(2) Focused, there are, no doubt, hundreds of new and existing opportunities that MAS could exploit; however, we will focus on what will deliver results. We have also carefully sequenced the turnaround plan over the next 3 years to deliver cash, profitability and growth-in that order of intensity and focus. The initial initiatives will focus on quick, high-impact changes that drive immediate improvements in cash flow and yield with minimal investment. This focus reflects the fact that MAS is in a cash and P&L crisis. Simply put, we need to stabilize the patient before surgery. This will take up to 12 months through to the end of 2006.

(3) Fully supported by management. They are aligned as a management team, both among ourselves and with our stakeholders, as to the direction and implications of the plan and the risks we are taking. The plan will be clear and transparent to our employees and stakeholders. Every action must be led, guided and communicated in context of one of the plan's five thrusts.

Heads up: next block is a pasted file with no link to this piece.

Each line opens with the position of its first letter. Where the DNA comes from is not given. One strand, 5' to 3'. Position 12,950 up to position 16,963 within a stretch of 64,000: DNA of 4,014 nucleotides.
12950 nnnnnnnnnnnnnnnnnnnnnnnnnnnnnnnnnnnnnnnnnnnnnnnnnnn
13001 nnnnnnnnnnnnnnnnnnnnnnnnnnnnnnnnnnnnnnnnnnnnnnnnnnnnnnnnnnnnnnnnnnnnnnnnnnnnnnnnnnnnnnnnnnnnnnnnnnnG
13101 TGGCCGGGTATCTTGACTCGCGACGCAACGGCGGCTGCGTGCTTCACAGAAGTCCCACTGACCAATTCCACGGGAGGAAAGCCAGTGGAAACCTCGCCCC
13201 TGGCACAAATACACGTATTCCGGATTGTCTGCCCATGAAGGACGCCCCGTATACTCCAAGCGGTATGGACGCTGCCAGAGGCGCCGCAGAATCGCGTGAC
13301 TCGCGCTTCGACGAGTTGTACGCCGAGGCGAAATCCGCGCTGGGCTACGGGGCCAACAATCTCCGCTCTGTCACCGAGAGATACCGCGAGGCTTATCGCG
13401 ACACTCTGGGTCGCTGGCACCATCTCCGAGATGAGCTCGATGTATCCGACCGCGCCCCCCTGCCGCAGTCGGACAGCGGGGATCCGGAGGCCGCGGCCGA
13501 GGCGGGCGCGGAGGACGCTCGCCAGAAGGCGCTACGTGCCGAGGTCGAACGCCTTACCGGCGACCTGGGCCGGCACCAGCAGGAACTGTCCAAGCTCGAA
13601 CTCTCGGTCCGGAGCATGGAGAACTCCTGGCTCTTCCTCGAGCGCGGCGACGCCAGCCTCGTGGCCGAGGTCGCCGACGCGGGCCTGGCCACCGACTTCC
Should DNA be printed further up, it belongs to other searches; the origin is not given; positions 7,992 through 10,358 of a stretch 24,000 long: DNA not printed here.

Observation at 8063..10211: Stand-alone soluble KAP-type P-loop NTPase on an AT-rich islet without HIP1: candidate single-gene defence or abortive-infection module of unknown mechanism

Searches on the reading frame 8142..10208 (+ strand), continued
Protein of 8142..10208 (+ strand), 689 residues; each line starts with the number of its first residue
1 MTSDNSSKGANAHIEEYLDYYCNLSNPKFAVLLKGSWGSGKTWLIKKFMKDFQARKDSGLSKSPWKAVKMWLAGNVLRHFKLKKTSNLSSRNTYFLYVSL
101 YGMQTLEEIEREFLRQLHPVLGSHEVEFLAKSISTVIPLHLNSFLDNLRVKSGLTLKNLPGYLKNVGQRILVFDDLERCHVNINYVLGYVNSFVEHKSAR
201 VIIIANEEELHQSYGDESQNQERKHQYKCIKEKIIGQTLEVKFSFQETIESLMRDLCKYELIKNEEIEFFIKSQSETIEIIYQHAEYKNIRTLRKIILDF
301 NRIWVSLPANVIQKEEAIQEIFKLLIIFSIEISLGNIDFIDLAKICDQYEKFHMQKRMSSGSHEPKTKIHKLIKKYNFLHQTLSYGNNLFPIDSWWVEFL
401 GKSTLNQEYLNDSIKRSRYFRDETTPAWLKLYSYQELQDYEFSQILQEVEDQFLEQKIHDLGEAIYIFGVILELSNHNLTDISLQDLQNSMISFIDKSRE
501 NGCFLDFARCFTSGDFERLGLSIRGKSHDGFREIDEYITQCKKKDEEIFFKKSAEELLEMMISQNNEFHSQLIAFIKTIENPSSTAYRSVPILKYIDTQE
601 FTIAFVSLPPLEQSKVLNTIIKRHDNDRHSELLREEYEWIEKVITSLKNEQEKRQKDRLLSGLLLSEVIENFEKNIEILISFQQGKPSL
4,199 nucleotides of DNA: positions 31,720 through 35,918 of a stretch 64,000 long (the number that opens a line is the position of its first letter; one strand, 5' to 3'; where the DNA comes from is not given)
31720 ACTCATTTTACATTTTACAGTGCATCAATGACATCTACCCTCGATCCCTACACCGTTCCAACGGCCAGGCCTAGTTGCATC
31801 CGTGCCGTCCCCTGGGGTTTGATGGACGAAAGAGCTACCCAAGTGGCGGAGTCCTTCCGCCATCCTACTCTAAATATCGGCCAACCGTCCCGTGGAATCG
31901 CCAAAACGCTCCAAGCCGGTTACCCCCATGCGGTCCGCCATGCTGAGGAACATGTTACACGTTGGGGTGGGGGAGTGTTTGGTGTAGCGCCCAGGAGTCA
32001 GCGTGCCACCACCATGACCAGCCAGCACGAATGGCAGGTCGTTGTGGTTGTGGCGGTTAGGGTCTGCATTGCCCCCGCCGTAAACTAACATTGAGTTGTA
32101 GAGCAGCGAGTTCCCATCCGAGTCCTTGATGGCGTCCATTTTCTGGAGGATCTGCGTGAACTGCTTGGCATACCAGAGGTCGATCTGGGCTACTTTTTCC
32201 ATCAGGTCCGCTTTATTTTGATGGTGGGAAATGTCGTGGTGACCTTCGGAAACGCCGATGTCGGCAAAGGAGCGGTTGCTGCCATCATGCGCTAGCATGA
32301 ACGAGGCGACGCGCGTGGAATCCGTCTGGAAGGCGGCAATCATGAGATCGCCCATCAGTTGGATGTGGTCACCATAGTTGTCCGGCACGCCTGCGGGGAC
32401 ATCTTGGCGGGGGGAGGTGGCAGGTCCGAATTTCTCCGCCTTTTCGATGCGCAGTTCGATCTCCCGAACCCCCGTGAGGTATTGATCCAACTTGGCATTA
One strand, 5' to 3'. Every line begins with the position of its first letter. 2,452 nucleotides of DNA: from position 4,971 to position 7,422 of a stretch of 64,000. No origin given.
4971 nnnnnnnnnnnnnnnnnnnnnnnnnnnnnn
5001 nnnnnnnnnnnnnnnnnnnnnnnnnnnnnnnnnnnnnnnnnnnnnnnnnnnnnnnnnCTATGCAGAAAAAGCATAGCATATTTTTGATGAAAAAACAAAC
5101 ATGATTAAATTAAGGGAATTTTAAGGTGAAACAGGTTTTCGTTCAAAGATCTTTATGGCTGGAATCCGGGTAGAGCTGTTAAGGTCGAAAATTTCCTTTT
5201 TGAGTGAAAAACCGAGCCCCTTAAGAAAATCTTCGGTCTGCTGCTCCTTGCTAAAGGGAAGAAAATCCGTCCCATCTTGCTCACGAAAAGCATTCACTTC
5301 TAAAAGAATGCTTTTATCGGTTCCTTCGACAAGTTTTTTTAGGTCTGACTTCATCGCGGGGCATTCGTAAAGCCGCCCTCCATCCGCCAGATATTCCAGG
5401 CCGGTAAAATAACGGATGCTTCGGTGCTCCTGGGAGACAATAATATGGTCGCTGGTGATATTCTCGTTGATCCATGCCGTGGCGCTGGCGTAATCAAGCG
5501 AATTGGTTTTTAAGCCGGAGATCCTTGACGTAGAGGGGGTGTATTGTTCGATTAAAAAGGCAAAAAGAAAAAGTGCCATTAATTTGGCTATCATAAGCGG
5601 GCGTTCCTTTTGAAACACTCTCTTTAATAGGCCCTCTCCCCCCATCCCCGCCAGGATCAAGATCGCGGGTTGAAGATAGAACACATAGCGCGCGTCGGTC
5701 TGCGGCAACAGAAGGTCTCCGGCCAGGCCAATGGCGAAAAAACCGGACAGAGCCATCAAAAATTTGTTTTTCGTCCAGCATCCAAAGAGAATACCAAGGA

(4) Consistent with GLC Transformation guidelines. The MAS Business Turnaround Plan has been developed using the GLC Transformation Manual as a guide. It takes into account the recommendations in the manual and adapts these for implementation in MAS in the context of the business turnaround. Our Business Turnaround Plan .The MAS Way is built on five main thrusts. Over the coming years you will see perhaps hundreds of actions, but the five thrusts will not change we will remain focused and structured in our actions. Below are the main actions for each of the five thrusts

CONCLUTION AND RECOMMENDATION

After looking at the company activities and the financial position they are trying to get high reputation. as management team that covers commercial customers, shareholders as swell as the Government, in satisfying customers through product reliability and hospitability. The strategy will aim to position MAS as a global carrier with presence in areas with growth potential and profitability customer confidence in the Airline will be maintained through it safe operations.